A former top EPA political aide has divulged to Democratic lawmakers examples of exorbitant spending and misuse of Cabinet-level power by Administrator Scott Pruitt.
Kevin Chmielewski, once EPA’s deputy chief of staff for operations, met with staff for House and Senate Democrats to discuss what he saw during his time at the agency under Pruitt’s leadership. What he told them is laid out in a six-page letter sent to the EPA chief today, corroborating reports of "wasteful spending of taxpayer funds and [Pruitt’s] disregard for the ethical and legal requirements of your position."
The Democratic lawmakers — Sens. Tom Carper of Delaware and Sheldon Whitehouse of Rhode Island as well as Reps. Elijah Cummings of Maryland and Gerry Connolly and Don Beyer of Virginia — said Chmielewski told them he was handed "a nightmare" when he arrived at EPA.
"Mr. Chmielewski claims that when he first started in his role as a politically appointed Senior Executive Service official at EPA, Chief of Staff Ryan Jackson informed him that ‘the nightmare is now yours.’ Mr. Chmielewski said those words turned out to be accurate," the Democrats wrote.
Chmielewski, in his role at EPA, helped oversee and manage Pruitt’s office and travel expenses along with other aides at the agency. When he refused to approve excessive spending, Chmielewski claimed "he was marginalized, removed from his senior position and placed on administrative leave," according to the letter.
Some allegations contained in the letter have been previously reported elsewhere, but others are new or add more detail on what Pruitt wanted to expend EPA resources on.
The former top EPA aide detailed "wasteful security spending" that includes bulletproof vests and weapons, biometric locks, new SUVs and a $30,000 contract with private Italian security guards. Pruitt also exceeded the $5,000 cap in redecorating his office by refinishing an antique desk, buying a standing desk, leasing art from the Smithsonian Institution, framing a U.S. flag and installing a secure phone booth for nearly $43,000, according to Chmielewski.
He also described for lawmakers attempts by EPA to enter a $100,000-per-month contract with a private jet company. Chmielewski also said Pruitt asked his staff to find reasons to return home to Oklahoma as well as the EPA chief picking travel destinations based on where he wanted to go rather than official business. "Find me something to do [in those locations]," Pruitt reportedly told staff.
Pruitt also allegedly wanted his staff to book him flights on Delta — at times not the government’s contract carrier for where he was flying — in order to rack up frequent flyer miles and stayed in hotels that exceeded government per diem limits.
The Democrats’ letter also described intense staff infighting as recounted by Chmielewski. Aides bickered over first-class travel and other uses of taxpayer money with those being sidelined who questioned the administrator’s spending requests, including Jackson.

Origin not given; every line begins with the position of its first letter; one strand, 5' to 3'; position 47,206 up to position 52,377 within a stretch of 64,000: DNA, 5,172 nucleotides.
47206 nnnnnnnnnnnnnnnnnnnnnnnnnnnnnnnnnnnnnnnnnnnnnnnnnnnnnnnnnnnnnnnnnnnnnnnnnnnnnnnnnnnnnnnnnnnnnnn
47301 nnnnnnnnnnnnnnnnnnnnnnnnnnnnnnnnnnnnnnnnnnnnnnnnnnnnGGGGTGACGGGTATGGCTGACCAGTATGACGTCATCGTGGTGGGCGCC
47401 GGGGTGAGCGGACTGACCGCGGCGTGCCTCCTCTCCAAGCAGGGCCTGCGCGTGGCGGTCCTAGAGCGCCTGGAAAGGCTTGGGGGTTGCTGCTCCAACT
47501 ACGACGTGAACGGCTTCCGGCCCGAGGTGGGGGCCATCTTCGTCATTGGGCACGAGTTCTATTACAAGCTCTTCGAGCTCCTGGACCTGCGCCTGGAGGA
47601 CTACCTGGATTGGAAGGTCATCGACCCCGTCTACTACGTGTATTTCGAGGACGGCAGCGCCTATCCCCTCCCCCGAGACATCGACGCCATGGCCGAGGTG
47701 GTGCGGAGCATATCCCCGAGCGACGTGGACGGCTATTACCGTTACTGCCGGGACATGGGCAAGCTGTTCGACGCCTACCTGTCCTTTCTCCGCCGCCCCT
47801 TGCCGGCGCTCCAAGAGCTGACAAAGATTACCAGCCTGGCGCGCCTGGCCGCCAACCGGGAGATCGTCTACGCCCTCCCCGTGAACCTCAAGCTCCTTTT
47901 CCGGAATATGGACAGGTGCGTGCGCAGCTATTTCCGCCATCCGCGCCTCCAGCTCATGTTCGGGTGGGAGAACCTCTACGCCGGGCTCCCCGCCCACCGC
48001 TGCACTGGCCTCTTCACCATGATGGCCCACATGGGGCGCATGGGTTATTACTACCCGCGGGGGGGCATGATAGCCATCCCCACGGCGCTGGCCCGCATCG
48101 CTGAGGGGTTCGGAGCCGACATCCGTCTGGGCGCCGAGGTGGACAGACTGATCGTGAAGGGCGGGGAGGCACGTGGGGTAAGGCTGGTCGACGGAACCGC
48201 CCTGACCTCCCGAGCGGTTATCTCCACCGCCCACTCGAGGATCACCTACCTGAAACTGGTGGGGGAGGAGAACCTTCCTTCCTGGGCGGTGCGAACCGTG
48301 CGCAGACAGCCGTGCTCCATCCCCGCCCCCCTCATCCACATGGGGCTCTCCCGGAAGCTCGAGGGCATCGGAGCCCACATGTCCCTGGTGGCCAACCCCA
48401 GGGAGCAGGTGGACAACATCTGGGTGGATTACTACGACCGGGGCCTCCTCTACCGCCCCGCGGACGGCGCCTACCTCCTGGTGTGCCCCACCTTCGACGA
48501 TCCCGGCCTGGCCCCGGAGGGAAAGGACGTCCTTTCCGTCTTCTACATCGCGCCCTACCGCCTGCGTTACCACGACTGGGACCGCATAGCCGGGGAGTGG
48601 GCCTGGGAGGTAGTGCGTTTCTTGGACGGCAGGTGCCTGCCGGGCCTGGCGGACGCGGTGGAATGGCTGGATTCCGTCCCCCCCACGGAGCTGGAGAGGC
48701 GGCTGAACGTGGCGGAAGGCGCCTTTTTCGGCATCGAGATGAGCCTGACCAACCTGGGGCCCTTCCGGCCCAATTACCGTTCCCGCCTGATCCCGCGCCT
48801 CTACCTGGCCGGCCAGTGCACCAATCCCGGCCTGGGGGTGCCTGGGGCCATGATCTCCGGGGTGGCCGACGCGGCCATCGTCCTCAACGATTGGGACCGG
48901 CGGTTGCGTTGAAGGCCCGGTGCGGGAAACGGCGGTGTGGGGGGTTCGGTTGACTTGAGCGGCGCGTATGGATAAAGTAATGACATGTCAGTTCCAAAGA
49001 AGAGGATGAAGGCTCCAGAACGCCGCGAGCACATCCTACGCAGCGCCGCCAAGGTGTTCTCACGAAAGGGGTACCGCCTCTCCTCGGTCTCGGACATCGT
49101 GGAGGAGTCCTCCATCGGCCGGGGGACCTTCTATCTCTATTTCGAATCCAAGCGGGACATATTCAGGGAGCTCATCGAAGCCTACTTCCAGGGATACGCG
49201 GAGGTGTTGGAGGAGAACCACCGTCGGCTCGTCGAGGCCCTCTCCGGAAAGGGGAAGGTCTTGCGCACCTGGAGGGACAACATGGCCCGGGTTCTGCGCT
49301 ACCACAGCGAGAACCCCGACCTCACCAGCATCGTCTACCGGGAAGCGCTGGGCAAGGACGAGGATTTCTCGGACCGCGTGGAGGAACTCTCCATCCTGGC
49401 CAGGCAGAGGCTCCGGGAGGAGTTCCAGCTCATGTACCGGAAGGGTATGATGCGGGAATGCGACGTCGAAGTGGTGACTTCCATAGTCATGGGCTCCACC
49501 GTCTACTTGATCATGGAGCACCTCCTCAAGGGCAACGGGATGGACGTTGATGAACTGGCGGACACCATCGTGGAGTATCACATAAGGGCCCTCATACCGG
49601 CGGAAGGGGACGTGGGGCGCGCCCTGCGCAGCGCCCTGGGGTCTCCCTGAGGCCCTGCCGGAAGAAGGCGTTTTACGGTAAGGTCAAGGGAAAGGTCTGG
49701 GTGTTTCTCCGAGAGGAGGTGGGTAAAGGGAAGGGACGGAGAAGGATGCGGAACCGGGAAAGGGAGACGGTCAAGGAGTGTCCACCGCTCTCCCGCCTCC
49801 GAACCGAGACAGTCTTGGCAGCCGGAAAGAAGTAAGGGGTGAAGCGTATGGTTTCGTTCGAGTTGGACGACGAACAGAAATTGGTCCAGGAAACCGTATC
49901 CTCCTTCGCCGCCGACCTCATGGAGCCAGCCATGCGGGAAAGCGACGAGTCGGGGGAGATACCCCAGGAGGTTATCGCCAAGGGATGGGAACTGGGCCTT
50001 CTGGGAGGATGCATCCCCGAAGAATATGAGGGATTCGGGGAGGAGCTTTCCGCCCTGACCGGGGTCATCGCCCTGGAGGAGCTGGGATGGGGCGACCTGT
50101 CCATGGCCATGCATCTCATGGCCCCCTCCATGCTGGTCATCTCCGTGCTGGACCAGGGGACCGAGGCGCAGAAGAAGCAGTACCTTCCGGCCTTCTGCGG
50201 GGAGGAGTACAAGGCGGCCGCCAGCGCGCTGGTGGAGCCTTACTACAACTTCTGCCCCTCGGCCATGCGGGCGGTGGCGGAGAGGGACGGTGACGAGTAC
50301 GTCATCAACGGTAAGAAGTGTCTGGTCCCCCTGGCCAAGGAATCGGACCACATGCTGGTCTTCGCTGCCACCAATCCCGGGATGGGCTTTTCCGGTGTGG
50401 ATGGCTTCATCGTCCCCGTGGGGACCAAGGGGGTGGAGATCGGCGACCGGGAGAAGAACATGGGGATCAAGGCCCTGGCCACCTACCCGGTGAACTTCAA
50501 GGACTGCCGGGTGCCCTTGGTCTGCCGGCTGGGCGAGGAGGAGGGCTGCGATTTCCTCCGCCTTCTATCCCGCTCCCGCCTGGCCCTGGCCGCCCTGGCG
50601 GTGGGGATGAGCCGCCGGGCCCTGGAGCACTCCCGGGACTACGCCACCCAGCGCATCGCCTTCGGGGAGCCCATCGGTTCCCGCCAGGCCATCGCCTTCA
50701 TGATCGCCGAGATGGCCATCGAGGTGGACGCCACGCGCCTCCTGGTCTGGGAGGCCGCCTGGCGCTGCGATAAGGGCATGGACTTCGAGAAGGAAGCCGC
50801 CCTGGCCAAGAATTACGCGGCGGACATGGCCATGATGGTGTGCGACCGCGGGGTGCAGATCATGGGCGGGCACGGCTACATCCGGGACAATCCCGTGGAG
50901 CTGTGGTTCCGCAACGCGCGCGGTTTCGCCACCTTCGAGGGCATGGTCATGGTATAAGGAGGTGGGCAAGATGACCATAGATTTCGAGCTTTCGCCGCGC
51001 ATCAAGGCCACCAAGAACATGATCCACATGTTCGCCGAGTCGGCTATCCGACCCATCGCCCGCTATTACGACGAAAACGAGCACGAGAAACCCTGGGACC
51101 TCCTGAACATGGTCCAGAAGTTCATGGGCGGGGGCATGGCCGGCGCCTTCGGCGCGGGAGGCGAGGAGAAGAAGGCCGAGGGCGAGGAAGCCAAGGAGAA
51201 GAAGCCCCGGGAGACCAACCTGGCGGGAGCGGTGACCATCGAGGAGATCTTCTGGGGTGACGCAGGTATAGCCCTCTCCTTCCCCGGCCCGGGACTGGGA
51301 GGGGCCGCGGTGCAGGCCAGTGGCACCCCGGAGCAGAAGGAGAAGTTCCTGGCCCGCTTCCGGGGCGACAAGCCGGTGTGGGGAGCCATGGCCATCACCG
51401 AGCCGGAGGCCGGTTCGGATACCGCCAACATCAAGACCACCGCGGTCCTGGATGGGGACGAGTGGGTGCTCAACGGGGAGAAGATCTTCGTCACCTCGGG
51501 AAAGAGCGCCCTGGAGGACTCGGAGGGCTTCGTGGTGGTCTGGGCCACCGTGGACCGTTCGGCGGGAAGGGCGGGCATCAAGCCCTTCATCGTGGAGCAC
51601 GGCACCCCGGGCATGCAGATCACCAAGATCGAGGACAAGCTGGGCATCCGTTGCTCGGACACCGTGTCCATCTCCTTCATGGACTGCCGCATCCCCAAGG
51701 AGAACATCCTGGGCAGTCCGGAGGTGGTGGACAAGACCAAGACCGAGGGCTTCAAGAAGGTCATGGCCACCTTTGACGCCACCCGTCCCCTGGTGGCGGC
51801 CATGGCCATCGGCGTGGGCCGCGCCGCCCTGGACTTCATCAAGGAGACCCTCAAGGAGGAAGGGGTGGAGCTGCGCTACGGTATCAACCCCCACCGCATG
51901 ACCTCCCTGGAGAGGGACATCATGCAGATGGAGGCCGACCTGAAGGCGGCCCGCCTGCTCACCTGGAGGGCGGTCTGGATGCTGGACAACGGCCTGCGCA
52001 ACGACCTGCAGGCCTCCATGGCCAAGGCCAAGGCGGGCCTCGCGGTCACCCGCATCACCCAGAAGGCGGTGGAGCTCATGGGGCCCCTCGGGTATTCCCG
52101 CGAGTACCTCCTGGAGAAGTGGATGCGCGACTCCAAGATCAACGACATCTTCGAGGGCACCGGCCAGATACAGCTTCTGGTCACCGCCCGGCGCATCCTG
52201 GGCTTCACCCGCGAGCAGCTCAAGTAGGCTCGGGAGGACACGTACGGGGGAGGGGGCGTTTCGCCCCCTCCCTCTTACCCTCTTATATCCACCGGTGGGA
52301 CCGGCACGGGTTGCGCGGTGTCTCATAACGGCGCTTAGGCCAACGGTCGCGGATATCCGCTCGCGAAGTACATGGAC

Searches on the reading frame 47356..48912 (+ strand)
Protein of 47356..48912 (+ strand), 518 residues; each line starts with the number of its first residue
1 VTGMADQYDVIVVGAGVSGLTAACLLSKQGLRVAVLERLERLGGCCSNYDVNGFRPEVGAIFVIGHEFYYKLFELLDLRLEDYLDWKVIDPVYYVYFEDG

In their letter, the lawmakers have asked for 19 different sets of documents from EPA, including records related to Pruitt’s redecoration costs, pay raises for aides, security, travel and decisions related to firing or reassigning those who raised concerns about the administrator’s spending. They gave the agency a deadline of April 25 to respond.
"We will respond to Members of Congress through the proper channel," EPA spokesman Jahan Wilcox said when asked for comment on the letter.
In the past, Wilcox has described Chmielewski and EPA career officials who have been moved on after objecting to spending proposals as "disgruntled employees" (Greenwire, April 6).
The lawmakers also sent a letter to President Trump, including the list of allegations against Pruitt.
"We believe that if you speak with knowledgeable parties like Mr. Chmielewski and examine relevant documents, it will become clear that the right course of action in this case is to hold Administrator Pruitt accountable for his serious ethical lapses and to restore honest, competent leadership to EPA so that this important agency may fulfill its critical mission," the lawmakers said.
White House press officials didn’t respond to a request for comment from E&E News for this story.
The White House has been conducting its own review of Pruitt after news broke two weeks ago that the EPA chief had stayed in a Capitol Hill condo linked to a lobbyist whose firm’s clients have business interests before the agency. More Democrats have come forward to call on the EPA chief to step down and are working on a "sense of Congress" resolution in both chambers requesting that Pruitt resign.
Conservatives, meanwhile, have urged the president to defend Pruitt. Trump so far has. In a Saturday night tweet, the president downplayed many of the scandals surrounding the administrator.
"Scott is doing a great job!" Trump said.
Some Republicans, however, have begun to dig into the various ethics allegations against Pruitt. House Oversight and Government Reform Chairman Trey Gowdy (R-S.C.) sent a letter to EPA yesterday asking for documents related to Pruitt’s condo lease as well as missing travel records (E&E News PM, April 11).
Pruitt’s troubles haven’t sunk Andrew Wheeler, Trump’s nominee for deputy EPA administrator who if confirmed would fill in for Pruitt upon his resignation or firing. This morning, the Senate voted 53-45 to end debate on Wheeler’s nomination, although it’s unclear when he will receive a final vote (see related story).
Reporter Geof Koss contributed.